PhilosophyCenterPhilosophyCenter | Odysseys
PhilosophyCenter | Odysseys

Posts from — June 2014

Little Teachers

Little Teachers

In Taoist philosophy, the essence of practice is wu wei, usually translated as “effortless effort” and represented by the movement of natural phenomena: the tumbling water of a river, clouds scudding through the sky, falling rain, the turning of the planets and the seasons. In human nature, this has to do with the art of allowing things to happen rather than trying to force, manage, or control them through the imposition of our will.

We adults seem to have a hard time with the “effortless” part of effort. We try our best, try harder, try and try again—but in none of this do we see the ease and efficiency of an allowing that moves things, not by some exerting, but by its very nature. The difference can be grasped readily in the image of a leaf floating on a river. The leaf can rest in the natural motion of the water, or it can try to propel itself. From a bird’s-eye view, these two scenarios might look much the same, but we can see that the leaf’s effort to propel itself would be redundant, wasteful, pointless, since it’s flowing along anyway. By simply resting in the natural movement of the river, its effort becomes effortless.

We may be concerned that if we abandon effort, nothing will happen in our lives. We’ll end up sitting on our hands, waiting. This, perhaps more than any other belief, reveals the hubris of Particle willfulness. Look around! Does the hand of Nature seem idle? Everywhere we turn, we see a brilliantly creative, organizing intelligence that must humble us again and again. Each electron, each galaxy, is spinning with clockwork precision and with no exerting anywhere! And are we not part of Nature? Do we not belong to this prolific creativity as much as the trees and stars? Asleep in willfulness, we have fallen to believing that if we don’t make something happen, nothing will happen, but this is belied by all Creation.

I recall watching my grandson when he was a few months old. One of the most striking things about infants is their natural receptivity to effortlessness, their ease in belonging to the Mystery that moves them as it does all of us and all things. The little hand “knows” to go to the mouth, as though Nature Herself had taught the infant the essential gestures long before he could understand what makes them essential. My grandson was born “knowing” how to hold his head up, how to nurse, how to cry when he needed something. At three months, this knowing expanded to include smiling at familiar faces, and soon after, he began laughing out loud. Imagine—laughing! Astounding. He always responded with delight when I held a picture book in front of him and read to him; something in him recognized and, in this sense, already “knew” language. This something later turned him over, got his arms to start pushing the ground away, and lifted his bottom while bringing his knees up under. Before we knew it, the whole house had to be baby-proofed to make way for this unstoppable effortlessness!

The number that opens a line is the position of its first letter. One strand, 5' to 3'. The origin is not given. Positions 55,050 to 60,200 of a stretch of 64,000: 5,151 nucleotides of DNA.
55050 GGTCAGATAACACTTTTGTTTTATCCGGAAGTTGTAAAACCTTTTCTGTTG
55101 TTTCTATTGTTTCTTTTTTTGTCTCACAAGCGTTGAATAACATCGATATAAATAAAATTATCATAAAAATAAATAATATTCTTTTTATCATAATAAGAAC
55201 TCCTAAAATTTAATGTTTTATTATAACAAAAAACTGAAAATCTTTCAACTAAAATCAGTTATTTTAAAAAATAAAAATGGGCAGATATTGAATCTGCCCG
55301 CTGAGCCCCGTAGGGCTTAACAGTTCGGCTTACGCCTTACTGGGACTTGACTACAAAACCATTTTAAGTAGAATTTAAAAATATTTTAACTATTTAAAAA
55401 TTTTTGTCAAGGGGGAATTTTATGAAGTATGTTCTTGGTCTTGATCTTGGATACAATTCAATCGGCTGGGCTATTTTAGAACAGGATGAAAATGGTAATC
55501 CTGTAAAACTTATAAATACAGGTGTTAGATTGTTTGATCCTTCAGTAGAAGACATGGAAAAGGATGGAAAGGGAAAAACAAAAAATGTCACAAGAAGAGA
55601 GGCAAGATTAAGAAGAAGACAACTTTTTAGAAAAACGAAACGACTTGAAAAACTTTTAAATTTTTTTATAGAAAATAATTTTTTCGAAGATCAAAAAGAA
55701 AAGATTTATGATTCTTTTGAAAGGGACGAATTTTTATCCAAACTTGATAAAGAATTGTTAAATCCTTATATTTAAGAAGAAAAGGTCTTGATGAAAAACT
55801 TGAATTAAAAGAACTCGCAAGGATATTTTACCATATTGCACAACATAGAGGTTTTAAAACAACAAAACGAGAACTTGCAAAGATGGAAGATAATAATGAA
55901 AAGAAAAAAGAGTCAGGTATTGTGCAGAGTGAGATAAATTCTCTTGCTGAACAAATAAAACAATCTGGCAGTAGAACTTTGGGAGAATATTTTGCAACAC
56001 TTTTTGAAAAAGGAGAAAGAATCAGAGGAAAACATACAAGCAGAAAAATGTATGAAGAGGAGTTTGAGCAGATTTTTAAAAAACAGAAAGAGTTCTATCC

In all of this, we see that easy state of allowing native to every infant—a state of grace and gracefulness—a natural cooperation with deep life, which conceives, delivers, nurtures, and brings up all babies by becoming them. For all their natural knowing, they are ignorant, in the original meaning of the word, “not knowing,” and in this knowing-through-not-knowing, they embody a profound and easy trust in the living moment at hand. Their efforts to gain control of their body and their world are effortless, like the leaf moving with the river; at this point, they have no choice but to grant their instinctive impulses right of way as they move along the arc of becoming more and more fully who they are. Later, of course, they will have a choice. We have this choice now. Babies have a great deal to teach us, simply because they have not learned to interfere, to judge, to resist, to try to manage what must be allowed. They have no agenda; their agenda is life-becoming-greater-life before our eyes. And arguably, there is no other time of life that rivals these first months and years in sheer development, creativity, and accomplishment—all through the great efficacy of allowing.

Babies teach us to not so much lead our lives as follow them. There is something of the Taoist master in each of them, fulfilling the precept set forth by Lao Tze in the Tao Teh Ching, and echoed by many great spiritual teachers, “Do nothing, and everything will be done.”

June 2, 2014   Comments Off on Little Teachers